The flow of patients through the healthcare delivery system varies for two reasons – natural and artificial. The flow of Emergency Department (ED) patients is an example of natural variability. The reason ED flow is naturally variable is because the timing of patients’ arrival is primarily driven by the timing of sickness, which is naturally occurring. As compared with ED flow, the variability in the flow of elective scheduled patients is primarily artificial in nature and driven chiefly by scheduling practices. The magnitude of this artificial variability in elective flow often surpasses the natural variability in emergency department flow and wreaks havoc on the healthcare delivery system, particularly in hospitals. Take a look at the below chart showing one hospital’s emergency and elective scheduled admissions over a three month period and notice how the day to day variation in the two is almost comparable.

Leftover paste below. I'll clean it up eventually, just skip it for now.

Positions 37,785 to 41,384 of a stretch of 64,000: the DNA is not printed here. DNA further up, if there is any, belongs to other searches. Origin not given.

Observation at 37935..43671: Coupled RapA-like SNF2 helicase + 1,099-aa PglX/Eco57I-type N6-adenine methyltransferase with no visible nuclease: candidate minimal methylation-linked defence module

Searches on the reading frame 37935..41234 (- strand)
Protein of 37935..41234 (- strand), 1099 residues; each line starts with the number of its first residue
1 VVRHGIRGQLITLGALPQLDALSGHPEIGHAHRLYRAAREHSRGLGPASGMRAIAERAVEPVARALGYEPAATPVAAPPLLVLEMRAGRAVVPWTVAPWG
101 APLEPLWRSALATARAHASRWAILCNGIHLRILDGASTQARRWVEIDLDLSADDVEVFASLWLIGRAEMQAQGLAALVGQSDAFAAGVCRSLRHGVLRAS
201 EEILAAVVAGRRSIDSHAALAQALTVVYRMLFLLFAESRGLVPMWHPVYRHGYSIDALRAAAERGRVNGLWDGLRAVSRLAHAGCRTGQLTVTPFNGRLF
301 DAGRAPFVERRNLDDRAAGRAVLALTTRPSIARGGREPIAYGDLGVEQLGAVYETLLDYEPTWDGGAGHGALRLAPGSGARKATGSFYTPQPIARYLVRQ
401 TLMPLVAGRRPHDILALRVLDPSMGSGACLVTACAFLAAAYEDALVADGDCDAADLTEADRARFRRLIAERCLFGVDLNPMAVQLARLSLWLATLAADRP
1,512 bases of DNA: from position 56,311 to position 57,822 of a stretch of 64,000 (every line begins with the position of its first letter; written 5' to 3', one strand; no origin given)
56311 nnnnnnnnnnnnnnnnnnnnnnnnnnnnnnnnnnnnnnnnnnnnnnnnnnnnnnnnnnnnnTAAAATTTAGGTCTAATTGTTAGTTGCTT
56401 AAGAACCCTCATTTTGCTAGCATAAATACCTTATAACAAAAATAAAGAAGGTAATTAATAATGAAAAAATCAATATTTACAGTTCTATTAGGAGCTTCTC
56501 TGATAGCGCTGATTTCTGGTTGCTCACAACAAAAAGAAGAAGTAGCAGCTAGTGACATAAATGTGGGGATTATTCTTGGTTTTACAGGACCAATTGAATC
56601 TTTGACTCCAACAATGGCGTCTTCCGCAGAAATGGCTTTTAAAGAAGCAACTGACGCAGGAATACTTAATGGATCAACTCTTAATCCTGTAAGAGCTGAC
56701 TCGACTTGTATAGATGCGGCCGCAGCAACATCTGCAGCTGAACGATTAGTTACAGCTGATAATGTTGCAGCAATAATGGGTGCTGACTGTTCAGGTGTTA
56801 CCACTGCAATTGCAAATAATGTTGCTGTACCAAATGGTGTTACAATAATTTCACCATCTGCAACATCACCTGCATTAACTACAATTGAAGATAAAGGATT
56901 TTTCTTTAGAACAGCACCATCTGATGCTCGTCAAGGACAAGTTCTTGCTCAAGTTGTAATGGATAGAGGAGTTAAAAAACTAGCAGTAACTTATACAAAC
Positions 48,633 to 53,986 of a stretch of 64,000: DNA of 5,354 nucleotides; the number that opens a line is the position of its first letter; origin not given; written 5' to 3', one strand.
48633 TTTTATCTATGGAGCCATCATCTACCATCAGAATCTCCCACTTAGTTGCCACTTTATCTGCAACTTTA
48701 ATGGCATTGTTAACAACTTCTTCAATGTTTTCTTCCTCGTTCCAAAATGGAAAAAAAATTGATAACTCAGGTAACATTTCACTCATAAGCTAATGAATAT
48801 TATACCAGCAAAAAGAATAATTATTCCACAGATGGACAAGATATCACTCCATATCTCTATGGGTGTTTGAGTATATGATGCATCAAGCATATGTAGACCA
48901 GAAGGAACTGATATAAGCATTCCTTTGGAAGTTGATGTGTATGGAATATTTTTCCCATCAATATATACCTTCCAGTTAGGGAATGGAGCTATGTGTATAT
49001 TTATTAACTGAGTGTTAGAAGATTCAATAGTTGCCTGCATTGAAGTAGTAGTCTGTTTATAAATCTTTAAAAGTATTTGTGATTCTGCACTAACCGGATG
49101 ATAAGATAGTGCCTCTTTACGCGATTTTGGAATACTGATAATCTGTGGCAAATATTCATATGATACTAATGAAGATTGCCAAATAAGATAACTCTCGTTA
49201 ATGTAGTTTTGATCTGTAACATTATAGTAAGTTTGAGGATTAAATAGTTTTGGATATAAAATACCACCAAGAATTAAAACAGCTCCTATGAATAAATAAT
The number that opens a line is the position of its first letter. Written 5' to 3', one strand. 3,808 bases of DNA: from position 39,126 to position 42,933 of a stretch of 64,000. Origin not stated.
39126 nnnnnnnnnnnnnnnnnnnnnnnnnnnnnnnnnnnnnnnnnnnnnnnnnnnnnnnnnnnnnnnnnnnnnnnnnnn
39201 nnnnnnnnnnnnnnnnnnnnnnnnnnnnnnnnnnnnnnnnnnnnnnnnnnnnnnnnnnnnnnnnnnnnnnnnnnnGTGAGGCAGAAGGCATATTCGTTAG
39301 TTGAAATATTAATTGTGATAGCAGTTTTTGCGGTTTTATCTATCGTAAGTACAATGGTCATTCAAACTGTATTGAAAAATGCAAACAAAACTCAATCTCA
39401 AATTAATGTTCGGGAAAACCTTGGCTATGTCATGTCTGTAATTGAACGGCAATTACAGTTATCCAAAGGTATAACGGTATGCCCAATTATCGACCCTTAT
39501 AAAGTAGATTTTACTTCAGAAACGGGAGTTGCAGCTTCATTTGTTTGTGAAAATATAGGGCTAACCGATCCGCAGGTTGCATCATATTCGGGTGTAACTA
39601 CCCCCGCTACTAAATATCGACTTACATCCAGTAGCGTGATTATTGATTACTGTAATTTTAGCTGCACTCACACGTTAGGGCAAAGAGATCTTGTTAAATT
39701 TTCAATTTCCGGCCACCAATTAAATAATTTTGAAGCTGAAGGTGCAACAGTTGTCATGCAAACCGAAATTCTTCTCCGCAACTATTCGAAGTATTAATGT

Artificial variability leads to unnecessary competition between elective and emergency patients resulting in
- Rejections, delays and cancellations
- Decreased quality of care and patient safety
- Decreased patient, staff and provider satisfaction
- Increased system-wide stress and waste
- Decreased throughput (i.e. number of patients), revenue, and patients’ access to care
- Increased healthcare cost
Artificial variability has negative effects for patients, providers and payers alike.
To address artificial variability, and to employ the science of Operations Management to design healthcare operations, faculty of the Institute for Healthcare Optimization developed an approach to manage patient flow variability. Artificial Variability and IHO’s recommended approach are described in great detail in Joint Commission Resources’ second edition of Managing Patient Flow in Hospitals: Strategies and Solutions and in the guidance document prepared for the California Healthcare Foundation.